• We are sorry, but NCBI web applications do not support your browser and may not function properly. More information
Logo of ijpharmHomeCurrent issueInstructionsSubmit article
Indian J Pharmacol. Apr 2011; 43(2): 207–209.
PMCID: PMC3081465

Safety of single-dose nevirapine for prevention of vertical transmission of human immunodeficiency virus infection

Abstract

Introduction:

Nevirapine administered as a single dose each to the mother and child within 72 h after birth is used to prevent vertical transmission of human immunodeficiency virus (HIV) under the prevention of parent to child transmission of HIV program (PPTCT). The efficacy of nevirapine in this regard has been proved beyond doubt, but there are unresolved questions about its safety. Hence, the primary objective of this study was to evaluate the safety of this regime.

Materials and Methods:

HIV-positive pregnant women who consented to participate in the study received a single oral dose of 200 mg nevirapine at the onset of labor followed by administration of 2 mg/kg of nevirapine syrup to the newborn within 72 h of birth. Both mother and child were followed up for 1 week postpartum to note the occurrence of any adverse reactions.

Results:

The mother and child followed up for 1 week postpartum did not show any serious adverse reactions in the present study. Mothers reported adverse reactions like nausea, vomiting, and headache which were self-limiting and did not require any intervention.

Conclusion:

The present study substantiates the safety of nevirapine.

Keywords: Nevirapine, prevention of mother to child transmission of HIV, vertical transmission

Introduction

The global HIV pandemic has continued unabated in the 21st century. There are around 2.7 million HIV-positive people in India and currently almost half of all new HIV infections are reported in women. National statistics reveal the fact that 1,89,000 pregnancies are borne by HIV-positive women in India annually. Of these, 19-36% are without intervention and would transmit the infection to their offspring.[1] As it is known that almost 75% of vertical transmission occurs during the peripartum period,[1] systemic viricidal drugs given peripartum to mother and child could effectively interrupt vertical transmission. Out of the multiple regimes that have been tested for prevention of vertical transmission of HIV, single-dose nevirapine has emerged as one of the most convenient, cheap, and efficacious regimes.[2] Prevention of parent to child transmission of HIV program (PPTCT) is an important component of the Government of India's AIDS control program, which has adopted the single-dose nevirapine regime to keep a check on vertical transmission of HIV. In India, PPTCT services are being offered in more than 500 centers[3] distributed over high HIV prevalence areas and our hospital is one of them.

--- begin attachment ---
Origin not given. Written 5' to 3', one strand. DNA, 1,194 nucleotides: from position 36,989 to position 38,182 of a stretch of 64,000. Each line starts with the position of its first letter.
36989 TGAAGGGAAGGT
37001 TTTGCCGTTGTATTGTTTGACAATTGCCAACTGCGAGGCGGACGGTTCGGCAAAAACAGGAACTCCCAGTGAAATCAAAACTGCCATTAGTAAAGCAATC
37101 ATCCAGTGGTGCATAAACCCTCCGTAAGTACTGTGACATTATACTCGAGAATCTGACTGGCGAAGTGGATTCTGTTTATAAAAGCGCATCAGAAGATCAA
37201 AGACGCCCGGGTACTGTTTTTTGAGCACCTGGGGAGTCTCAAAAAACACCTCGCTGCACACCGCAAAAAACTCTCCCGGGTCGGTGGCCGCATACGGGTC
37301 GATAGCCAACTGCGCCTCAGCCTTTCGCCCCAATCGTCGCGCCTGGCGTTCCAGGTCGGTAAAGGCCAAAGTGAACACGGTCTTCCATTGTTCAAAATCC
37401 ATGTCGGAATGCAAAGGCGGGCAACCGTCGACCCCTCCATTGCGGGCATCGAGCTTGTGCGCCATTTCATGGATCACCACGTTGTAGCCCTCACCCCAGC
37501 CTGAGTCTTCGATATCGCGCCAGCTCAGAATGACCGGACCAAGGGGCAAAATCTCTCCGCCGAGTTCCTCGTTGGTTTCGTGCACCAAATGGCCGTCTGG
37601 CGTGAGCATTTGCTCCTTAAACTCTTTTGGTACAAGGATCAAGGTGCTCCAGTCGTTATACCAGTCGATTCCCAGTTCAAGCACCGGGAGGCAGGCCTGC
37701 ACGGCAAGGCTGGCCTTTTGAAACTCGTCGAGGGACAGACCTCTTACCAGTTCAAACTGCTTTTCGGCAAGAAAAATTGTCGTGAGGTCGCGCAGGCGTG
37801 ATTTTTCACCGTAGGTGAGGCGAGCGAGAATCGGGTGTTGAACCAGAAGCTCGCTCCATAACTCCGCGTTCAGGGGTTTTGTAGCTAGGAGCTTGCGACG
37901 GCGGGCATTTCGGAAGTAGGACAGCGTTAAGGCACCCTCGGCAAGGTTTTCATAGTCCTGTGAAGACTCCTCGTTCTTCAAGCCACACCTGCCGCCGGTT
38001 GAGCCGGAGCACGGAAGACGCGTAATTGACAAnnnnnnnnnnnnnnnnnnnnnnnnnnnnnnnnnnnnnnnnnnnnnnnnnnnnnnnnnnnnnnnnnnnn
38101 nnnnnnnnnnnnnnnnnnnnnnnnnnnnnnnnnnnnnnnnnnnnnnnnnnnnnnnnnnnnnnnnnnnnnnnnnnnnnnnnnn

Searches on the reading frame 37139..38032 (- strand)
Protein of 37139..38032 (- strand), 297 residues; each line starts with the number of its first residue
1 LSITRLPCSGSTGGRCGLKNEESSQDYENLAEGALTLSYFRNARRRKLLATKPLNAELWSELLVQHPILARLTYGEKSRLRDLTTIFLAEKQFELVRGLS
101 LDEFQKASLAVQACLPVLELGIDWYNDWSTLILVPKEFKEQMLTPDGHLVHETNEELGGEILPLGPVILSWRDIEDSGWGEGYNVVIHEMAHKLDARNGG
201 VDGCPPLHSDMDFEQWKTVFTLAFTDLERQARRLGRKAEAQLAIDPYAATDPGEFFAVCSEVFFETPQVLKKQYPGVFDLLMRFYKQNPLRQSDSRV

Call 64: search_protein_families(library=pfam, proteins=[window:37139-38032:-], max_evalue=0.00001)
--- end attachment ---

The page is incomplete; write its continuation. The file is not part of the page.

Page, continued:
The HIVNET012 trials conducted in Uganda which confirmed the efficacy of the single-dose nevirapine regime in preventing vertical transmission of HIV were plagued by controversies soon after the release of its results in 2004. Press reports state that the severe adverse reactions like serious hepatotoxicity and rashes were concealed and only efficacy data were accurately published. Although these controversies were cleared later, the safety of nevirapine was questioned as planned studies to evaluate the same were few.

Thus, the primary purpose of our study was to evaluate the safety of single-dose nevirapine used to prevent vertical transmission of HIV. Secondary objectives were to estimate the prevalence of HIV in patients attending the antenatal clinic in our hospital, to estimate the proportion of HIV positive mothers eligible to receive single-dose nevirapine, and to identify the contraindications, if any to single-dose nevirapine for prevention of vertical transmission in HIV-positive patients.

Materials and Methods

This study was carried out in the inpatient department of obstetrics and gynecology at Padmabhushan Vasantdada Patil Government Hospital, Sangli, over a duration of one year adhering to the principles of the declaration of Helsinki.